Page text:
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TNFP0718-PSU-lanternfly_BT_Edits.jpg Erica Smyers, Pennsylvania State University
Lanternflies are seen on grapes, but not in California. The invasive pest’s arrival in California is considered inevitable, posing a threat to numerous crops.

Entomologists warn invasive lanternfly cause for concern

The pest sports a voracious appetite and is known to feed on at least 40 species of native plants in the United States.

Originating from the Far East, most likely from China, the spotted lanternfly (Lycorma delicatula) is a colorful and by some standards a beautiful insect that was first discovered on U.S. soil in Pennsylvania in 2014.

But entomologists with the United States Department of Agriculture’s Animal and Plant Health Inspection Service (USDA-APHIS) warn looks can indeed be deceiving. The pest sports a voracious appetite and is known to feed on at least 40 species of native plants in the United States, including grapevines, apple and stone fruit trees, walnut, maple, and hardwood trees. Posing a threat to both commercial agriculture and U.S. forest lands.

While the spotted lanternfly (SLF) has not been spotted in California, USDA warns their remarkable reproductive ability and the speed at which they can advance make them potentially a risk for other states. They have also been confirmed in neighboring states including New Jersey and Maryland.

“Lanternflies lay massive egg sacks and are capable of overwintering under the right conditions, and they tend to feed on many types of plants including trees, row crops, nursery crops and ornamentals,” noted USDA-APHIS Spotted Lanternfly Pennsylvania Program Coordinator Leo Donovall.

 Donovall says southeastern Pennsylvania is the most infested area in the United States, the area where the pest was first discovered.

“In and around Redding and Allentown (Pa.) we are seeing high populations. We have seen them in apple orchards and vineyard’s in early fall and lanternflies were flying in and out from the wood line into (row) crops where they would lay their eggs, so once they get established they can become a problem,” he said.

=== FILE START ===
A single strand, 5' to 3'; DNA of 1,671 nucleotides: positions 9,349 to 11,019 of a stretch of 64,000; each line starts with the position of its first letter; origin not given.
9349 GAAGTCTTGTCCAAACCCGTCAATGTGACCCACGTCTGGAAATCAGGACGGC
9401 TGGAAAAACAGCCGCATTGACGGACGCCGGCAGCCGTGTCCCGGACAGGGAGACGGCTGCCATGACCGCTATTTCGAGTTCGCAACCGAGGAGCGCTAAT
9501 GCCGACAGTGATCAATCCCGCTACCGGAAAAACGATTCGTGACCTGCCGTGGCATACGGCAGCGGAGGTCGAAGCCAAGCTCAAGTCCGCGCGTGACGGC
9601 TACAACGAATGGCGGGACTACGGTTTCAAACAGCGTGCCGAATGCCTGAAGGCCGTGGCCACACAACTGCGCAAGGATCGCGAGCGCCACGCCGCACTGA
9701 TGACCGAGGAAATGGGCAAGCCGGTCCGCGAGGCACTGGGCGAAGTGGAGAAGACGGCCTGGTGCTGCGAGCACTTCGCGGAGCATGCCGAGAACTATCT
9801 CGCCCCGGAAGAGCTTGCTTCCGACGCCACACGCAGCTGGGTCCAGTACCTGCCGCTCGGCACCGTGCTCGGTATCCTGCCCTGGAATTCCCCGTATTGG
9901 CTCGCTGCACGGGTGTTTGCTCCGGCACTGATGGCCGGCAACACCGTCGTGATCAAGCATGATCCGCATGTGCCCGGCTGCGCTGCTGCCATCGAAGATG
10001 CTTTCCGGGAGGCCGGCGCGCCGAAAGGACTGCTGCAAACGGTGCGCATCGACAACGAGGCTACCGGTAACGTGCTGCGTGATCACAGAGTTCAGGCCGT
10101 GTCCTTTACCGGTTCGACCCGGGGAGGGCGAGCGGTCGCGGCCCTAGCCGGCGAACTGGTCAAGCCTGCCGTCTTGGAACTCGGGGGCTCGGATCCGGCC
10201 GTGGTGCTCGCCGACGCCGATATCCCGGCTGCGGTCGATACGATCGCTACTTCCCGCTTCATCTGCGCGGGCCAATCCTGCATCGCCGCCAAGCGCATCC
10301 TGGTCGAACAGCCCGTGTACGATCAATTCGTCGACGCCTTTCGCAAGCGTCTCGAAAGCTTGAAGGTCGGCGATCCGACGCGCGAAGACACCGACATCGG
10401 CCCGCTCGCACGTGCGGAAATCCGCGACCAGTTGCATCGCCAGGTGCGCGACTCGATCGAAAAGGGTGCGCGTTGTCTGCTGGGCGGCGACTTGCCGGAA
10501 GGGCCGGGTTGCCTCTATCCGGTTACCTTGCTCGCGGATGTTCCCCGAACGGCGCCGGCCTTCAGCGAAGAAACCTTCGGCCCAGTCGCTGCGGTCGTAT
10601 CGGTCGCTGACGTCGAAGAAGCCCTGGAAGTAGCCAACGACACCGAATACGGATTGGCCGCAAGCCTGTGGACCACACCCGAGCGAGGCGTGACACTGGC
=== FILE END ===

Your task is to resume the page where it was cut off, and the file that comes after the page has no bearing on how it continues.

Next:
Since 2018, USDA has allocated over $32 million to control, contain, and suppress the impact of spotted lanternfly in Pennsylvania, Massachusetts, Maryland, New Jersey, New York, Virginia, Delaware, and North Carolina. This includes funding for survey, mitigation, treatment evaluations, monitoring tools, impact assessments, biological control, and outreach.

SLF movement in all directions

In just over four years Donovall says USDA-APHIS has watched the species migrate, generally because eggs sacks attach to vehicles and rail and truck shipping containers.

How they arrived on the U.S. coast is uncertain, but Donovall says the pest originated in China and is also prevalent in Vietnam, South Korea and other eastern points-of-origin.

“Pennsylvania is a major shipping destination for cars manufactured in Korea, for example, and we know SLF like to attach their egg sacks indiscriminately on wood, steel and concrete products,” Donovall reports.

An ongoing USDA-APHIS campaign encourages shippers, truckers, and even people moving from one state to another to look carefully for what looks like egg sacks before transport. This is the most likely method of lanternflies migrating to other locations.

He notes that almost regardless where the lanternfly eggs hatch, they are likely to find suitable forage.

“They will feed on almost any kind of vegetation, which makes them a major threat.”

The University of California, Riverside Center for Invasive Species Research has received funding to test biological control of the SLF ahead of the possible arrival of the pest in the Golden State. Dr. Mark Hoddle, Director of the Center, says the pest has not been discovered in California but research is underway to determine if a small predator wasp is safe and effective in helping to control their numbers if they should eventually arrive.

The Center received a $544,000 grant from the California Department of Food and Agriculture to conduct the study.

Entomologists say one of the biggest threats from the lanternfly is the black, sooty mold, or honeydew, that develops during intense infestations. The sticky material damages plants and trees and complicates the harvest of many commercial crops.

Best method of control

While many fungicides are effective against SLF, many of them are harmful to pollinator colonies, further complicating their use in many orchards. While biological control efforts can add to the management toolbox, the best method of keeping SLF numbers low is by promoting public and commercial campaigns to help identify and report the arrival of the pest. In Pennsylvania, for example, an aggressive campaign of public awareness and a dedicated hotline for reporting the pest and possible egg sacks has been an effective method to help establish quarantine zones to limit movement.

UCCE farm advisors encourage farmers to become familiar with the risks of SLF and learn to identify the pest and the eggs it lays and report any suspicions immediately to extension authorities.

TAGS: Insects
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